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Good Luck on Step 1!

It’s hard to believe that it’s already time for the Step 1 study period again. As the M2s finish up their preclinical training, here’s some advice I gained from this period:

  1. As tempting as it seems to keep studying for one extra hour, just go to bed. You can’t learn things effectively if your brain is tired.
  2. Stay calm. (Yeah, right). Everything will work out fine, even if it doesn’t seem like it at the time.
  3. Do what works for you. It doesn’t matter if your study plan doesn’t look like anyone else’s, or really isn’t even a plan. If it’s what has been working for you, rock it.
  4. Do something you enjoy. It doesn’t matter if it’s exercise or lying in bed watching reality TV.
  5. Accept that you won’t always be happy. I loved making new connections in my knowledge base, but I also shed many tears. But it’s worth it.
  6. Don’t lose touch of your support network. Just like sleep, it may seem more efficient to study an extra hour than talk with your friends and family. Staying sane is most important.
  7. Checking Facebook (and other social media sites) during this period can be really depressing. Most of your M2 classmates aren’t posting, and looking at photos of M1 spring break is frankly painful.
  8. Don’t lose sight of the questions you answered correctly and confidently. After finishing Step 1, I went out to my car and cried because all I could remember were the questions I stared at with no clue how to begin. Over the next week, I started to remember the other questions that I answered and moved on without a second thought.
  9. Remember that you have already learned most of this information. You passed the sequences, so that knowledge is stored somewhere in your brain. The trick is familiarizing yourself with it in order to retrieve it faster and more effectively.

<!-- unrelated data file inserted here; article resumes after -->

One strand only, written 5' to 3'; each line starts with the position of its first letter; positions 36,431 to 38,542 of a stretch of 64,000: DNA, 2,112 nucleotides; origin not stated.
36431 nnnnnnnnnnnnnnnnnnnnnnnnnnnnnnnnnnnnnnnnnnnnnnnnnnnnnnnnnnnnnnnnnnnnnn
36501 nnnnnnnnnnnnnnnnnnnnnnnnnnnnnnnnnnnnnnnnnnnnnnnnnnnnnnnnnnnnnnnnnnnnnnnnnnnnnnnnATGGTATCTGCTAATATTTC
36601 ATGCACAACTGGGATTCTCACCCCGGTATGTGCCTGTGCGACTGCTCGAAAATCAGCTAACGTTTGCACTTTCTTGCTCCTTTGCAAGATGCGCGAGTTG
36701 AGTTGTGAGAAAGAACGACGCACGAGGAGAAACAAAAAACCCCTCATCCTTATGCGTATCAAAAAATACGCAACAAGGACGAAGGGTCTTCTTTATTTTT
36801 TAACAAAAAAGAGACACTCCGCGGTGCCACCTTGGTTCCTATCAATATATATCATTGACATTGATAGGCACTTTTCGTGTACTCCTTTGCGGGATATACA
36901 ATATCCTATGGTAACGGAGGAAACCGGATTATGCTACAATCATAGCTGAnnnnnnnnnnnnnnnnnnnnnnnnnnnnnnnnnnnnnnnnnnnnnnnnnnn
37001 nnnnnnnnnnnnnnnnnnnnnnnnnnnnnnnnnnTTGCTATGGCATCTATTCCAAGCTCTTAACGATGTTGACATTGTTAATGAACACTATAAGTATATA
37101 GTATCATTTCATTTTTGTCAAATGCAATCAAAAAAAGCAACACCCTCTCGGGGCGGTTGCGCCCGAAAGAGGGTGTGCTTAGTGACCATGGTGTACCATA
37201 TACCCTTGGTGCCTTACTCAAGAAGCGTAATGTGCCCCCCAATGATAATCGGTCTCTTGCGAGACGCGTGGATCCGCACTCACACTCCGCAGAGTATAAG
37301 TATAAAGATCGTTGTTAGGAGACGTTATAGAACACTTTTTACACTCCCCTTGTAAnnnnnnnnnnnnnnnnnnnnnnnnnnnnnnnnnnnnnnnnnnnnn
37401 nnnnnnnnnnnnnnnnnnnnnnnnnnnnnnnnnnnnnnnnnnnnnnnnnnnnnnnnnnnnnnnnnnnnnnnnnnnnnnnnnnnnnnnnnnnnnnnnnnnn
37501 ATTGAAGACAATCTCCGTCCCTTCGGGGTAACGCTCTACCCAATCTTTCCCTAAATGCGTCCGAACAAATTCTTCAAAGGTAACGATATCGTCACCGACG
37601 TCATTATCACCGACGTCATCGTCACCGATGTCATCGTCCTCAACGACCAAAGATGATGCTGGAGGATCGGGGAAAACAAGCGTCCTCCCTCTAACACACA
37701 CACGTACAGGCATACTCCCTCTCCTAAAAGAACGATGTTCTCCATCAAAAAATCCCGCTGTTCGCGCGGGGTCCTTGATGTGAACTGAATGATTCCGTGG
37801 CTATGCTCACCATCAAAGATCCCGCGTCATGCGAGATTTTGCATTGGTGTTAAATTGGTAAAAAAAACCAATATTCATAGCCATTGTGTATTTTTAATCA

10. Breathe! It will all be okay – in just over six weeks, you will have passed this milestone and focus on your reason for coming to medical school – caring for patients!

But First, Prelims

Now that the holidays are approaching, I begin to look ahead to what the next term will bring. In addition to my classwork (which will consist of a bioinformatics programming class and second-semester Chinese) and the Smoker (yay!), the biggest hurdle for me will be taking the preliminary exam.

Also called a qualifying exam by some departments, prelims mark the transition from being a pre-candidate to a PhD candidate. At this point, the student is considered to have the knowledge necessary to successfully complete a PhD. Formats for this exam vary between departments, but the general impression among hopeful PhDs is that this is a slightly terrifying experience that might just be the hardest part of getting a PhD.

In the biological sciences, the preliminary exam is not an actual paper-based exam. Instead, the pre-candidate writes a grant proposal on their thesis topic or an unrelated topic (most departments require one or the other) and presents this to their prelims committee members. The role of the committee is to determine the extent of the candidate’s knowledge, probing for weak areas. At the end of this meeting, the candidate is given a pass, conditional pass, or fail. Thankfully, despite the skyrocketing stress levels, most people do manage to pass, at least conditionally.

The purpose of prelims is to prove that a student is capable of designing research and identifying potential problems without the assistance of others. For much of the PhD, one’s mentor is involved in discussing and analyzing the research. However, for prelims, assistance is limited to minor technical points; the main assistance can only come from other PhD students and post-docs in the lab.

I’m planning on taking the prelim exam at the end of January and have recently begun writing the actual proposal. I vacillate between thinking that this shouldn’t be too hard and freaking out that there’s no way I can read enough papers to garner the knowledge to pass. So, basically, it’s like being back in Step 1 mode. Sigh, I thought I left that behind.

Just like with Step 1, I just have to remind myself that pretty much everyone passes.  So, chill.

Actually, don’t chill. Winter is coming in Michigan; it hailed a couple of times last week (although in Ann Arbor that was taken as a sign of Michigan’s victory yesterday) and winter coats are becoming a necessity. My flip flops have sadly been relegated to the back of the closet until next year. However, it will still be a while before this is the view from my window…